default router identifiers.

5. Change your router’s pre-set password for administration. This is another prudent

step.

6. Allow only specific computers to access your wireless network. A router can

be configured to only communicate with approved MAC addresses. Of course,

MAC addresses can be spoofed, so this is just one element of a security strategy.

12

Mobile Device Security

Mobile devices have become an essential element for organizations as part of the overall network infrastructure

Prior to the widespread use of smartphones, network security was based upon clearly defined perimeters that separated trusted internal networks from the untrusted Internet

Due to massive changes, an organization’s networks must now accommodate:

Growing use of new devices

Cloud-based applications

De-perimeterization

External business requirements

Copyright © 2016, 2012, 2009 by Pearson Education, Inc.

All Rights Reserved

Medical Law and Ethics, Fifth Edition

Bonnie F. Fremgen

Copyright © 2017 Pearson Education, Inc. All Rights Reserved

Prior to the widespread use of smartphones, the dominant paradigm for computer

and network security in organizations was as follows. Corporate IT was tightly controlled.

User devices were typically limited to Windows PCs. Business applications

were controlled by IT and either run locally on endpoints or on physical servers

in data centers. Network security was based upon clearly defined perimeters that

separated trusted internal networks from the untrusted Internet. Today, there have

been massive changes in each of these assumptions. An organization’s networks

must accommodate the following:

• Growing use of new devices: Organizations are experiencing significant growth

in employee use of mobile devices. In many cases, employees are allowed to

use a combination of endpoint devices as part of their day-to-day activities.

• Cloud-based applications: Applications no longer run solely on physical

servers in corporate data centers. Quite the opposite, applications can run

anywhere—on traditional physical servers, on mobile virtual servers, or in the

cloud. Additionally, end users can now take advantage of a wide variety of

cloud-based applications and IT services for personal and professional use.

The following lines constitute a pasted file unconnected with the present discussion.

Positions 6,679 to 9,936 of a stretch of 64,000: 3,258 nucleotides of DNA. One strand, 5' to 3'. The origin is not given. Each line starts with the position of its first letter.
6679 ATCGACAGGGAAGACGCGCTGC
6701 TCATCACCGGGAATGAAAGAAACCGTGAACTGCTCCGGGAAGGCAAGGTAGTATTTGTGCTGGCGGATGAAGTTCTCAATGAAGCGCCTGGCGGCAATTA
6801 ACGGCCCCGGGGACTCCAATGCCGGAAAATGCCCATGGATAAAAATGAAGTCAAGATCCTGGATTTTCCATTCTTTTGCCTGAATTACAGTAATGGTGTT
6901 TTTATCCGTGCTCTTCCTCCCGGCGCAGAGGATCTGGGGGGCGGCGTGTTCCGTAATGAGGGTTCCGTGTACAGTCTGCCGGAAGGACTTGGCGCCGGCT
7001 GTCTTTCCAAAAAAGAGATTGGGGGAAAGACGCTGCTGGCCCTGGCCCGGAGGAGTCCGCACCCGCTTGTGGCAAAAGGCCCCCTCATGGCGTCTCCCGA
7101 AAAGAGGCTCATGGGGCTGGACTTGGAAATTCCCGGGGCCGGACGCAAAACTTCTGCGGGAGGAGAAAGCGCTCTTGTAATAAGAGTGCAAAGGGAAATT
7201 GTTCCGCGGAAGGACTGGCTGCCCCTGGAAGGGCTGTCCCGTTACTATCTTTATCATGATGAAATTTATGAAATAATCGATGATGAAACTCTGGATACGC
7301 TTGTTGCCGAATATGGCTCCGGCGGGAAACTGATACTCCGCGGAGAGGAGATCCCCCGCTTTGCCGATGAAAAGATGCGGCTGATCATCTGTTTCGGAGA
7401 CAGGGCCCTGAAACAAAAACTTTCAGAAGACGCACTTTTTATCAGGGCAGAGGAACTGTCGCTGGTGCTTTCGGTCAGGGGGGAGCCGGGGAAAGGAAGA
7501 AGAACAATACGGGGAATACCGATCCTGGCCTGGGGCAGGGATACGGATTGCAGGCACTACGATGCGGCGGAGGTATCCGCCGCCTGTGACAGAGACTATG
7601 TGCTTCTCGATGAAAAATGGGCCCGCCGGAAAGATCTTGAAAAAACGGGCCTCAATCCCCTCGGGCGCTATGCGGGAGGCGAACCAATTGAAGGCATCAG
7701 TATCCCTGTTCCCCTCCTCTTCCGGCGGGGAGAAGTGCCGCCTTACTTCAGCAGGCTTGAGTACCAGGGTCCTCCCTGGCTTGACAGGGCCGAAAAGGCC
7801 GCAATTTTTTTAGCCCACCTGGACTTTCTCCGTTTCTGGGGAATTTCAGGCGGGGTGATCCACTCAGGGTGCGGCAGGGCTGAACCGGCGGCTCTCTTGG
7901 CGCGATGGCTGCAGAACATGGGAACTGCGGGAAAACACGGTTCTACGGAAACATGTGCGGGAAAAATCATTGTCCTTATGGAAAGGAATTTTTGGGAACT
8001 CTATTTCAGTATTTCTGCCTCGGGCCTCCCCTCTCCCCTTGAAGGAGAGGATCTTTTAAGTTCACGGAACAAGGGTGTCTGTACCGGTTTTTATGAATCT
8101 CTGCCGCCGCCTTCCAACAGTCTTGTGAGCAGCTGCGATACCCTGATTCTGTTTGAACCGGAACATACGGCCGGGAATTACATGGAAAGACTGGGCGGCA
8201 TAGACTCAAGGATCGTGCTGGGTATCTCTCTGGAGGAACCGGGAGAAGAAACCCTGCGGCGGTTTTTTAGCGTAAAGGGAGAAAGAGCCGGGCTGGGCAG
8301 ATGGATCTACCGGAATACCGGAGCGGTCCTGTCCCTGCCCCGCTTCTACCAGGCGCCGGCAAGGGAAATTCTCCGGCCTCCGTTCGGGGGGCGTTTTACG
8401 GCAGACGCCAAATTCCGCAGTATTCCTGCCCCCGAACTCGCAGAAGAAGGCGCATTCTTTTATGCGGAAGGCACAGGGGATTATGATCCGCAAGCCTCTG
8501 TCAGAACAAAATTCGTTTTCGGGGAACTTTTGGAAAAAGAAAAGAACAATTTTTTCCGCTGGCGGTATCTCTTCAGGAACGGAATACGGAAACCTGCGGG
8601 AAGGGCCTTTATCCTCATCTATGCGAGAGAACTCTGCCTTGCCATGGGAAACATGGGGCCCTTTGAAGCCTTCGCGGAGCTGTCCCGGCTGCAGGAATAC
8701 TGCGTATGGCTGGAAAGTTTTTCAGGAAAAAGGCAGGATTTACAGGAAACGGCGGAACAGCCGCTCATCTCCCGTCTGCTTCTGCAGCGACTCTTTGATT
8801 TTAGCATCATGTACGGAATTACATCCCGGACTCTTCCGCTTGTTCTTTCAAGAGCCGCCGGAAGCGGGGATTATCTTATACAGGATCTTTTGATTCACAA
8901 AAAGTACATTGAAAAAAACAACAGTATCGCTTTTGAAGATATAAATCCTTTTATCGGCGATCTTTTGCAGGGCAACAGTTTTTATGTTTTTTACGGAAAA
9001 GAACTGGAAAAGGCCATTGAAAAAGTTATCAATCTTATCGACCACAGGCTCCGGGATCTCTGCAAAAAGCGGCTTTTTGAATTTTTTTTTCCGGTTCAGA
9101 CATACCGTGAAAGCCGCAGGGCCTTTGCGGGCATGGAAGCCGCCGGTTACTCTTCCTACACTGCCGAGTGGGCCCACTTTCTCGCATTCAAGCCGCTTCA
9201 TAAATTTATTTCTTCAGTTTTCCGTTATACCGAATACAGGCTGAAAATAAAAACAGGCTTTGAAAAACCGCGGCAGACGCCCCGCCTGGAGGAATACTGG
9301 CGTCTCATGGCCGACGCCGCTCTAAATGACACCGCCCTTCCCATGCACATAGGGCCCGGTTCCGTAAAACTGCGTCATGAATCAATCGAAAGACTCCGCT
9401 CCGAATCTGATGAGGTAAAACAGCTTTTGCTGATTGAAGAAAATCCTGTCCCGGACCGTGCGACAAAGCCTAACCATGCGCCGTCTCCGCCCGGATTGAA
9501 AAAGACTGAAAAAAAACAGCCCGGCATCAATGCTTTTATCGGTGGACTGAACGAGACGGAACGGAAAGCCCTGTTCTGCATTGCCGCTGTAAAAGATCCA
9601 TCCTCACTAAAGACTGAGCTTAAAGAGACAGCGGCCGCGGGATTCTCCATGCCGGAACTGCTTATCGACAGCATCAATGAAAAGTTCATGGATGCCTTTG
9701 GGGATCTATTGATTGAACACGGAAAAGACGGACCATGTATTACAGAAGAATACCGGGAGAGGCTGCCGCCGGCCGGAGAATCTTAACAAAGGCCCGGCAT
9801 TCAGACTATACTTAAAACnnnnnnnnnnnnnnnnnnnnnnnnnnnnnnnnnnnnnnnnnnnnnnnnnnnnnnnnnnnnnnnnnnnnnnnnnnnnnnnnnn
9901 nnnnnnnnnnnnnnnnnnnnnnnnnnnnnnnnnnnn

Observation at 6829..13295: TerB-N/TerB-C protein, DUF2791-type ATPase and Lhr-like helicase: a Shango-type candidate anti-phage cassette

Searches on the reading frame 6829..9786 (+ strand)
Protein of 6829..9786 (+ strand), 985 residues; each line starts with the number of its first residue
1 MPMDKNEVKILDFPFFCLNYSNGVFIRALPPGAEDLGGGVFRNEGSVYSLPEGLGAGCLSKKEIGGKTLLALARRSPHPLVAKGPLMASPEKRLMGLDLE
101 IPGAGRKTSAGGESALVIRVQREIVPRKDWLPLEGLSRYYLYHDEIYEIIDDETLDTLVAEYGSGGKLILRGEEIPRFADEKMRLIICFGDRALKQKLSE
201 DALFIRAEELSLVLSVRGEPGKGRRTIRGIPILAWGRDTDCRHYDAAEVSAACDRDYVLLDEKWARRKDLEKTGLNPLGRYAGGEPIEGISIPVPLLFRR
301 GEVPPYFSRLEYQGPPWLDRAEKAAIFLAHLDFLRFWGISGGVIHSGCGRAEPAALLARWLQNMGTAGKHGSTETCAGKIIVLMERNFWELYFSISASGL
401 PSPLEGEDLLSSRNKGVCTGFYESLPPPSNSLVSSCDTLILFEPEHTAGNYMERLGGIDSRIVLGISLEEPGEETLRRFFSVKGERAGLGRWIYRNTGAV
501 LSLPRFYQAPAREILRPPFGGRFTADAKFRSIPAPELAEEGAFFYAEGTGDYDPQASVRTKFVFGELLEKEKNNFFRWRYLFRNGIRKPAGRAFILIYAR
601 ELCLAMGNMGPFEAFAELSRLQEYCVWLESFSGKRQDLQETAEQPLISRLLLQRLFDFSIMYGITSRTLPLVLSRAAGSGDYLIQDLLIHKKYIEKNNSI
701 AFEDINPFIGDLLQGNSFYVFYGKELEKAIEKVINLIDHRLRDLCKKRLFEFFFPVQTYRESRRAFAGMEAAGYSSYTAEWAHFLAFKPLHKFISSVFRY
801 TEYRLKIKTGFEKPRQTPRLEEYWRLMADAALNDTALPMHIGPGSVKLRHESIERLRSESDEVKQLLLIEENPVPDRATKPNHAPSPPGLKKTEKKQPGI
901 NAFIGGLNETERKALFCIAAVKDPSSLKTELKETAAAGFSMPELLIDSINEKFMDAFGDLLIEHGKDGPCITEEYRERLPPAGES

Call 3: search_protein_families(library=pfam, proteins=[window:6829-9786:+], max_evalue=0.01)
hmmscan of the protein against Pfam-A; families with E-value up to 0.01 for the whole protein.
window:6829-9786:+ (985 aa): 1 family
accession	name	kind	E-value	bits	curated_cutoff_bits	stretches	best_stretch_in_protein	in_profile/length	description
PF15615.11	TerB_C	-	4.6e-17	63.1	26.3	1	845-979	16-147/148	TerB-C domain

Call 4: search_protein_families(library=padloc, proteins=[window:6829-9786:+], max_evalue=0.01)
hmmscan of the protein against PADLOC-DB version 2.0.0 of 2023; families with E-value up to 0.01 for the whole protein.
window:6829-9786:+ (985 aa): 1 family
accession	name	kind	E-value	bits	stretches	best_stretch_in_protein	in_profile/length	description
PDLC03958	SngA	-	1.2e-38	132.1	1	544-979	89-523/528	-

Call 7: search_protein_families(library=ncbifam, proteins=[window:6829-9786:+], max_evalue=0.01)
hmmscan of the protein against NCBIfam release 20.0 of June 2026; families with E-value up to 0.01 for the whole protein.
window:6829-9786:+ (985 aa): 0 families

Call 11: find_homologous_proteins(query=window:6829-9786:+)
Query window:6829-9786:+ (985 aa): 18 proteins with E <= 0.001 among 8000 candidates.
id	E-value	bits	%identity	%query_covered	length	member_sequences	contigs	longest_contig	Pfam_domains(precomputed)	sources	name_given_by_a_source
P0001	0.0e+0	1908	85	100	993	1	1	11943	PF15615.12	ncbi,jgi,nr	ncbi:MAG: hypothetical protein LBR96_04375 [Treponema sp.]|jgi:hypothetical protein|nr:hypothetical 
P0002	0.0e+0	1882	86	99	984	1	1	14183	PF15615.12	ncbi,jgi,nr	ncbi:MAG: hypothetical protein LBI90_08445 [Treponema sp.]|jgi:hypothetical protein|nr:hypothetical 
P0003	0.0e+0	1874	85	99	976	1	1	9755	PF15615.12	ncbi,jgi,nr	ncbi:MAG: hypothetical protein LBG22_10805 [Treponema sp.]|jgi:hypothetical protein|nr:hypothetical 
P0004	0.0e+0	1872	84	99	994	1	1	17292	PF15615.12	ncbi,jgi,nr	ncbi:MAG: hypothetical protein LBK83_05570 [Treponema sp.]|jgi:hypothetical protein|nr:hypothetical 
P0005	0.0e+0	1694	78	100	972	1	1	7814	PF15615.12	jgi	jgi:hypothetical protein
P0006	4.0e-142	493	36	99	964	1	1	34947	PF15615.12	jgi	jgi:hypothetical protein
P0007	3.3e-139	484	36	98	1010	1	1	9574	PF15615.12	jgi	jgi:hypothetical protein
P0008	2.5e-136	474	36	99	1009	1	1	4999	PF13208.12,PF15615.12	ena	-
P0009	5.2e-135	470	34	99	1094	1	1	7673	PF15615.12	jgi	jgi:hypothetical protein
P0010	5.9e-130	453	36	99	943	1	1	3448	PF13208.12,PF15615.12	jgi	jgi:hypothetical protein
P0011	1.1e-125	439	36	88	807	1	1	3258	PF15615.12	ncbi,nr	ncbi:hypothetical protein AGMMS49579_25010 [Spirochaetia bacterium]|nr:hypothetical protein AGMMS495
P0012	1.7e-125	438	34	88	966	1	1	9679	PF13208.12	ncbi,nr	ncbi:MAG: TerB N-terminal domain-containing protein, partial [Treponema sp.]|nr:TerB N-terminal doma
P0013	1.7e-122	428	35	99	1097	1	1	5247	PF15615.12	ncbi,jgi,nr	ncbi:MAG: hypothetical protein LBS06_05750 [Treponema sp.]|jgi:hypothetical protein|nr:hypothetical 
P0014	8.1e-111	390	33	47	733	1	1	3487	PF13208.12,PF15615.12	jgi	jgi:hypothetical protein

Facebook can be used for an employee’s personal profiles or as a component

of a corporate marketing campaign. Employees depend upon Skype to speak

with friends abroad or for legitimate business video conferencing. Dropbox

and Box can be used to distribute documents between corporate and personal

devices for mobility and user productivity.

• De-perimeterization: Given new device proliferation, application mobility,

and cloud-based consumer and corporate services, the notion of a static network

perimeter is all but gone. Now there are a multitude of network perimeters

around devices, applications, users, and data. These perimeters have also

become quite dynamic as they must adapt to various environmental conditions

such as user role, device type, server virtualization mobility, network location,

and time-of-day.

• External business requirements: The enterprise must also provide guests,

third-party contractors, and business partners network access using various

devices from a multitude of locations.

The central element in all of these changes is the mobile computing device.

Mobile devices have become an essential element for organizations as part of the

overall network infrastructure. Mobile devices such as smartphones, tablets, and

memory sticks provide increased convenience for individuals as well as the potential

for increased productivity in the workplace. Because of their widespread use and

unique characteristics, security for mobile devices is a pressing and complex issue.

In essence, an organization needs to implement a security policy through a combination

of security features built into the mobile devices and additional security controls

provided by network components that regulate the use of the mobile devices.

13

Security Threats (1 of 3)

Major security concerns for mobile devices:

Lack of physical security controls

The security policy for mobile devices must be based on the assumption that any mobile device may be stolen or at least accessed by a malicious party

Use of untrusted mobile devices

The organization must assume that not all devices are trustworthy

Copyright © 2016, 2012, 2009 by Pearson Education, Inc.

All Rights Reserved

Medical Law and Ethics, Fifth Edition

Bonnie F. Fremgen

Copyright © 2017 Pearson Education, Inc. All Rights Reserved

Mobile devices need additional, specialized protection measures beyond those

implemented for other client devices, such as desktop and laptop devices that are

used only within the organization’s facilities and on the organization’s networks.

SP 800-14 (Guidelines for Managing and Securing Mobile Devices in the Enterprise ,

July 2012) lists seven major security concerns for mobile devices. We …